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Picture Book Idea Month: Just Say Yes!

Picture Book Idea Month is fast approaching, and I’m not doing much of anything to prepare.

Oh sure, I’ll check that I have a notebook in my bag. I’ll toss in a couple of pens. And on November 1, I will ceremoniously create a Word document called ‘PiBoIdMo 2014’ that will squeeze into a folder with its brethren, PiBoIdMo 2011, 2012, and 2013.

Then I’ll be ready. Because, for me, PiBoIdMo is about a mindset—a mindset that can be summed up in one simple word: Yes.

piboidmo2014journalWe writers hear No so often, and in so many ways.

Your story just doesn’t work.

I like the story, but it’s not a good fit for my list.

Good idea, but the writing is not there yet.

Or—the worst kind of No—utter silence.

What a relief to be able to say Yes to ourselves for an entire month.

– Alien robots come to Earth and take over an all-night pancake diner? YES!

– A screech owl and a boulder—a story of unlikely friends? YES!

– A boy is rude to his mother and, dressed in a wolf suit, takes a journey to a monstrous land to find the place where he’s loved best of all? Well, that one has been done…but what if the boy is a girl, and what if she’s dressed as an alien robot, and what if she journeys to an all-night pancake diner? Then—YES!

Getting into the habit of Yes during PiBoIdMo is important because once I am in the habit, I don’t stop come December 1. I find myself saying Yes all year long.

My PiBoIdMo 2014 document will become the place where I keep all my ideas. December ideas, January ideas, February, March, and April ideas—they’ll pile up until next November. And let me tell you, some of those ideas are downright pushy. Once they’ve heard Yes once, they won’t take No for an answer.

I said Yes to an idea on December 18, 2013, and now it’s my current work in progress.

An idea that got a Yes from me on November 17, 2011, also got a Yes from an agent last year.

My idea from November 5, 2011, is now out on submission, holding its breath for a Yes.

And my idea from September 1, 2013, won the Barbara Karlin grant from SCBWI this year. It was so pleased to get a Yes from someone besides me.

Getting to Yes with an agent or editor has to start with saying Yes to ourselves, and to our own ideas. I’m ready to just say Yes!

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* If you have no idea what Picture Book Idea Month is or what the heck I am talking about, you can find out more on Tara Lazar’s blog.

Family Trees – A Celebration of Children’s Literature

This morning, my kids and I went to a special holiday exhibit at the Concord Museum in Concord, Massachusetts. This is an annual exhibit I’ve wanted to see for several years, and I was glad to have a quiet morning during vacation week when we could go.

The exhibit is called “Family Trees: A Celebration of Children’s Literature.” Volunteer decorators – some of them the authors and illustrators themselves – use picture books as a theme to decorate Christmas trees around the museum. Each tree includes a copy of the book nearby so you can enjoy the stories.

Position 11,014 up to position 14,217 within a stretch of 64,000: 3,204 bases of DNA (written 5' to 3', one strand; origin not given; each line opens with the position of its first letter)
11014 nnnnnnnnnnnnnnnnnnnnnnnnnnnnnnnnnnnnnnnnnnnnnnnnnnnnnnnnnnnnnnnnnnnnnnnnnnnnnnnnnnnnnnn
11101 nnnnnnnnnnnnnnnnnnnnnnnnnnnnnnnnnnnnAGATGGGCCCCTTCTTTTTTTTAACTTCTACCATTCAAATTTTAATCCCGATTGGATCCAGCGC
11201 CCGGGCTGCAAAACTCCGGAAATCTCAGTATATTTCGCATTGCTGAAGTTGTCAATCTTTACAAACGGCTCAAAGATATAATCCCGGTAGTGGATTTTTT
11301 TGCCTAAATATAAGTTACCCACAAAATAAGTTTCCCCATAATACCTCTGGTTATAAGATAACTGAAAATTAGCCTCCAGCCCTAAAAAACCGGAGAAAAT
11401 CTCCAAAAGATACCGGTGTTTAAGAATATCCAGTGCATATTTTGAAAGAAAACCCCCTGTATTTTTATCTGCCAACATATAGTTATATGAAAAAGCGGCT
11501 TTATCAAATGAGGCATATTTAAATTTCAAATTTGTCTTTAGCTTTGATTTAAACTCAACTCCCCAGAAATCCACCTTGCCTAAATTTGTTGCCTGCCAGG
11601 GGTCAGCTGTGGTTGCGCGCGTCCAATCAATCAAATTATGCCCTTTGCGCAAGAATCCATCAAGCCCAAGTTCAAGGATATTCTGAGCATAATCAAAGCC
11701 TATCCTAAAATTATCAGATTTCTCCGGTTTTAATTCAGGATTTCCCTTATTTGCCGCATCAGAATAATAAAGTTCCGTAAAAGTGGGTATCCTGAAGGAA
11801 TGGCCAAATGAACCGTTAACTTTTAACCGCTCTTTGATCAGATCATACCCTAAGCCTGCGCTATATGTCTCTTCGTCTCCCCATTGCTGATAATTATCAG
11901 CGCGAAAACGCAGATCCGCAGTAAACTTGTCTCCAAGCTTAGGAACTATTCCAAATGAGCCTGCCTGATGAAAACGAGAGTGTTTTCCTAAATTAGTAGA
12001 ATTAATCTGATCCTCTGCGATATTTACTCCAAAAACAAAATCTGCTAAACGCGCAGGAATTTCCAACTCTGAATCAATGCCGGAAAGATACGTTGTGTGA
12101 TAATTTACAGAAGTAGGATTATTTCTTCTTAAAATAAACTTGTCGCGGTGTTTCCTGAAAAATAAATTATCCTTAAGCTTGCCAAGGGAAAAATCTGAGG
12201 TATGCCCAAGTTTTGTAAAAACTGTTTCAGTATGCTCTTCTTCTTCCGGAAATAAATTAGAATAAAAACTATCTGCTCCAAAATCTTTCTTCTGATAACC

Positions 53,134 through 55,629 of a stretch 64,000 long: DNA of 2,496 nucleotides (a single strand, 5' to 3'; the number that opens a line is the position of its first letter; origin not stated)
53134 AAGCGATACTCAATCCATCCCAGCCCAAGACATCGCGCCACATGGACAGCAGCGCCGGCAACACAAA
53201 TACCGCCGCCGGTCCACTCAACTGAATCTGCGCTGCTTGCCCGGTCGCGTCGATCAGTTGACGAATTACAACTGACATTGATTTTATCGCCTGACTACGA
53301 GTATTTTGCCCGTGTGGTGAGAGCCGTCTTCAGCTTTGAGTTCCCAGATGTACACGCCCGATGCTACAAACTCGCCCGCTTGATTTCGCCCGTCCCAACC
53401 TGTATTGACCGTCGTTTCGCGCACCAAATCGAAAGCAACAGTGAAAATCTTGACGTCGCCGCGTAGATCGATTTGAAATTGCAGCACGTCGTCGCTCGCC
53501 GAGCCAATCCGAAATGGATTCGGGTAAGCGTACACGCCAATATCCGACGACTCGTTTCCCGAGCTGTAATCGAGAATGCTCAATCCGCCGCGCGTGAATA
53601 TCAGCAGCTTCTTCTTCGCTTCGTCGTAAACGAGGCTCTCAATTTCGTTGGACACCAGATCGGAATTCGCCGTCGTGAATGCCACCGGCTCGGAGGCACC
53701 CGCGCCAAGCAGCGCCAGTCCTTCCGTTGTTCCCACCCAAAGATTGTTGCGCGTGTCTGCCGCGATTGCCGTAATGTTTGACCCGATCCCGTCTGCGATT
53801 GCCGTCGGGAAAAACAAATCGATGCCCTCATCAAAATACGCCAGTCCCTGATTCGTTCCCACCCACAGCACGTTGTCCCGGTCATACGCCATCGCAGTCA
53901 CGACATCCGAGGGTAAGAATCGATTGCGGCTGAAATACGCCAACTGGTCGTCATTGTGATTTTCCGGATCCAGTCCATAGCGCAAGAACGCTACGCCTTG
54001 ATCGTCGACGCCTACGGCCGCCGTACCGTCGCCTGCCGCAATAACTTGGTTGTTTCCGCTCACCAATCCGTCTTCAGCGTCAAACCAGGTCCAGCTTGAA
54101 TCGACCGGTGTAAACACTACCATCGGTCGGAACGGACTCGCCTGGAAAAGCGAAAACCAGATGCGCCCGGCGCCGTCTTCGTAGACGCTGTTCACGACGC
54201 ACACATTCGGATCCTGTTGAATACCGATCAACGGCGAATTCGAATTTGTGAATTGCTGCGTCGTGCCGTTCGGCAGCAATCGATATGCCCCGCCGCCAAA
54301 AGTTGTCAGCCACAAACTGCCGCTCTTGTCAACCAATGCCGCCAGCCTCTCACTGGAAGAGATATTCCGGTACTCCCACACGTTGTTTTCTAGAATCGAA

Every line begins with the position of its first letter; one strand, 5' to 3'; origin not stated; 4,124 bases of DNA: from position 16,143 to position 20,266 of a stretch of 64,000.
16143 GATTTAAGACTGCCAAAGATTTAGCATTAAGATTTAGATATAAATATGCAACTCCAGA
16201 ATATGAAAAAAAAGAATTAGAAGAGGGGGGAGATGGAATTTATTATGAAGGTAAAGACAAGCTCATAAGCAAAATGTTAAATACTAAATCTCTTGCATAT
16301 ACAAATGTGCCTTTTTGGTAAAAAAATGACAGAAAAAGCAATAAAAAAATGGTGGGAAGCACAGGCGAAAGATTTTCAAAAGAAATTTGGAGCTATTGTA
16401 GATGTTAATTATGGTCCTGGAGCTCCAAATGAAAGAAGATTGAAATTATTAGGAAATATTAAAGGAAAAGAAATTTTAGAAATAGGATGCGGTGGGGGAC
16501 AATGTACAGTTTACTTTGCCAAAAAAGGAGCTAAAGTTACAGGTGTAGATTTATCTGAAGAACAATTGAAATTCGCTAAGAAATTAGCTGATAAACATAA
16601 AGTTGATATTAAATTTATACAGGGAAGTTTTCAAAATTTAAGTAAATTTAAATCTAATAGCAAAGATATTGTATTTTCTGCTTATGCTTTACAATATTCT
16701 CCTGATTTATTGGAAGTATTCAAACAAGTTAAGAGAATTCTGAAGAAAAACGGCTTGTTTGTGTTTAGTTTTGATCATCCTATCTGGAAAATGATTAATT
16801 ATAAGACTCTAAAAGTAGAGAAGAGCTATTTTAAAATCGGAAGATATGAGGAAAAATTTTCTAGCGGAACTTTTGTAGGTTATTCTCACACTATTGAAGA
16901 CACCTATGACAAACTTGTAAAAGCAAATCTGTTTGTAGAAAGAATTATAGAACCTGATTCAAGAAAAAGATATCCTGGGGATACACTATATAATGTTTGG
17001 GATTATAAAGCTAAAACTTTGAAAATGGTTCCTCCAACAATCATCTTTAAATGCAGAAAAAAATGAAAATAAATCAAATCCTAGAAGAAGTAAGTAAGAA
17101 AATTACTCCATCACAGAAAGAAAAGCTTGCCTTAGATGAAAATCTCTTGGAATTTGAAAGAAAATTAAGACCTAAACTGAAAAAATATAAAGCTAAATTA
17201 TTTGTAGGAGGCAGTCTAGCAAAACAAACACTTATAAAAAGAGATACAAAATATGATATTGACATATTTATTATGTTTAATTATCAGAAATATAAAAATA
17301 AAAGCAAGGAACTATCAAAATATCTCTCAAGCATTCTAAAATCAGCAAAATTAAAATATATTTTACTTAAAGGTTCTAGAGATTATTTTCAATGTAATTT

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This tree stood in the entryway – the centerpiece of the exhibit. It was decorated for Lola’s Fandango by Anna Witte, illustrated by Micha Archer, and decorated by the illustrator.

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I love how she used toothbrushes as the bodies.

My daughter had read Snowmen at Work by Caralyn Buehner before, but wanted to read it again when she saw this tree.

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The author, Jane Kohuth, decorated a tree for her book Duck Sock Hop, illustrated by Jane Porter. It was next to another tree decorated with socks, for Dirty Joe, the Pirate by Bill Harley, illustrated by Jack E. Davis.

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This one was for Red Wagon by Renata Liwska.

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This was one of my favorites, for The Umbrella Queen by Shirin Yim Bridges, illustrated by Taeeun Yoo. I loved the detail in the umbrellas.

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A group of 5th graders and kindergarteners from a local school decorated this one for The Day the Crayons Quit by Drew Daywalt, illustrated by Oliver Jeffers.

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The display included a coloring station where kids could decorate their own crayons.

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This beautiful little tree was decorated for Gem by Holly Hobbie. It’s a wordless book, so my daughter was able to read the story to herself.

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I should mention that the exhibit was sponsored by Barefoot Books, which is located in Concord. What a cool thing for a publisher to do.

There’s only two more days for this exhibit so if you can, go. Or catch it next year. It will be on my holiday-season calendar, for sure.